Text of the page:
It has been an interesting few weeks, a team of foreign nations planned to blow up the fuel line of JFK International Airport (see link here), and if that is not enough, we have an immigration bill (see link here) that looks like the best compromise, because both extremes of the political aisle hate it,. But, upon further review it has some major flaws that need to be addressed before its passage. For instance, the twenty-four background check should be expanded to ninety-six hours (four business work days) to verify a person’s identity and criminal history. This will enable official the opportunity to full assess an alien criminal history and status….
-By Gregory Stewart
In a recent article, in the July’s issue of Discover Magazine, by Todd Pitock, titled Science and Islam: Special Report–The Ultimate Conflict Between Science And Religion, begins with the usual insinuation of “Islamic” suspicion of embracing science. He infers that Islamists fundamentalist place blame squarely on the West for its role in hindering Arab countries development—like Egypt for instance. He speaks of Zaghloul El-Naggar, who views the West as evil incarnate—and sees the spiritual nature of his contemporaries—as waning and corrupt. In the sense that, the moral consciousness of the West’s scientists are “…’bringing the man far below the level of animals…’” In other words, like fundamentalist Christians, some of the Islamists feel and see science as subverting the word of God since it was has been by Him.
Admittedly, although Islam to some degree is willing to “acknowledge” the scientific method in the context that “its” scripture reveals, it is bounded; however, to the belief their prophets have provided the empirical knowledge. Pitock gives the examples of Islamic scientists using each other as sources to validate their work (p. 39). Thus, as he puts it, “creating the illusion” that proper research has been done.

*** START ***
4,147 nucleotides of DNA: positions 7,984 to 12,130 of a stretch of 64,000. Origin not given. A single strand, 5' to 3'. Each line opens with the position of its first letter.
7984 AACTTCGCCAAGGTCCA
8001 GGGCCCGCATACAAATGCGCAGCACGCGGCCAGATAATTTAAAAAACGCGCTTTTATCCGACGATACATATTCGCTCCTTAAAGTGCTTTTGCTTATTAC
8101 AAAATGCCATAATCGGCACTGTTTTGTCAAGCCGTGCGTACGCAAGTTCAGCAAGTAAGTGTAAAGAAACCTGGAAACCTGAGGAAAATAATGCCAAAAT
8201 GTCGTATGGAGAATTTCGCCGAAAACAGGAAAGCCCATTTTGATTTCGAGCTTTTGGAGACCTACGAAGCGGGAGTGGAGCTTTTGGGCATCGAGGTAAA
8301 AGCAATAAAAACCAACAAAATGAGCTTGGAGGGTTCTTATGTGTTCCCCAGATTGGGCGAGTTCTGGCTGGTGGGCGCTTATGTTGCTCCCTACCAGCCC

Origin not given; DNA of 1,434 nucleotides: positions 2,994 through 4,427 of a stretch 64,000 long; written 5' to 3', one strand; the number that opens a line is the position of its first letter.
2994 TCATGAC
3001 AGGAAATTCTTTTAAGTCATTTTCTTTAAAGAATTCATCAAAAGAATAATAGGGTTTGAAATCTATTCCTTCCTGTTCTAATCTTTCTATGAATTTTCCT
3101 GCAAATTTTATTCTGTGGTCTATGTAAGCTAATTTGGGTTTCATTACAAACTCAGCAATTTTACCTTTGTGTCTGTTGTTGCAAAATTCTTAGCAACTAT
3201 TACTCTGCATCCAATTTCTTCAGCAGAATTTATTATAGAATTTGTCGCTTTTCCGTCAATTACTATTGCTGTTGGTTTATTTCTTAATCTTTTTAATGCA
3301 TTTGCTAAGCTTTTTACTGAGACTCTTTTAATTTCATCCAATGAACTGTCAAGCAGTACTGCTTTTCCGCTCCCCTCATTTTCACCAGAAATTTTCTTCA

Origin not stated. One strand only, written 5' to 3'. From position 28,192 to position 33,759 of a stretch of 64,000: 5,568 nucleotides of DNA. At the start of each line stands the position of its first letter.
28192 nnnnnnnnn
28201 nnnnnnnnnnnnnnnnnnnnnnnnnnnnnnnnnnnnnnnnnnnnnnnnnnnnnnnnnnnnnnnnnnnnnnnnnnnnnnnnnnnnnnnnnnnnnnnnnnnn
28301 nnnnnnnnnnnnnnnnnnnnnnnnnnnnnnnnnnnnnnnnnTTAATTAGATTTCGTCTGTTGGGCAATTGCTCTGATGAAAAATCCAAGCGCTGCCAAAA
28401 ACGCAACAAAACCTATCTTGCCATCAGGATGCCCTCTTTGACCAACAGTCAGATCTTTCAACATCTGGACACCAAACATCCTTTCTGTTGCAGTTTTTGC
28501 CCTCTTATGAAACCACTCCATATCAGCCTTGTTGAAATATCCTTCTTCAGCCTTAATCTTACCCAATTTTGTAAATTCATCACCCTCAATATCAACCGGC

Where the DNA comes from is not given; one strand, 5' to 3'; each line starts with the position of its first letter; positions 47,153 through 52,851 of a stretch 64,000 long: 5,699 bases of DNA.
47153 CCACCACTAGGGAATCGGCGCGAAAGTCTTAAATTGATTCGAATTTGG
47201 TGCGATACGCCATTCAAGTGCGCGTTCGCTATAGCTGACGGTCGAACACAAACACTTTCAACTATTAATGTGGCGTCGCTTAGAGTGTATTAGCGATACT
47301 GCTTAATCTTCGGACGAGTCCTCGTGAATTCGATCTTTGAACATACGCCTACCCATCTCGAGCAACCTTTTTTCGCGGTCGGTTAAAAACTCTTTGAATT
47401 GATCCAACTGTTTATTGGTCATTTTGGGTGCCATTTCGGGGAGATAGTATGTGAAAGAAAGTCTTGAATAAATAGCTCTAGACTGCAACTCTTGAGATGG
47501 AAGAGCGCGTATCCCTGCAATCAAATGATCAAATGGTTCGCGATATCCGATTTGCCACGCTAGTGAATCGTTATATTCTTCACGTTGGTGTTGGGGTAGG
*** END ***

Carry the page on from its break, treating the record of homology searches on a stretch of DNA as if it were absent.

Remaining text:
January 17, 2007 | Filed Under 00Publius Contributor, Book Reviews, Gregory Stewart, History, Religion, Science, Society/Culture, Uncategorized | Comments Off on Review of Discover Magazine’s: “The God Experiments by John Horgan”
-By Greg K. Stewart
This story has been in and out of the news last few years. Can one measure the existence of “God,” or “Spirituality” via the scientific method? That has been a question that has haunted science for years.
In the beginning of the article by John Horgan, he advocates science desire to answer the ineffable question, he says
“The science of religion has historical precedents, with Sigmund Freud and William James addressing the topic early in the last century. Now modern researchers are applying brain scans, genetic probes, and other the physiological causes of religious experience, characterize its effects, perhaps even begin it explain its abiding influence.”
Understandably, religion and science has considerable influence on the social paradigm over the past centuries. Horgan use of the word “perhaps” misleads his audience, the scientific method must always be followed not perhaps be deployed. He later redeems himself by providing case studies for each camp of the debate.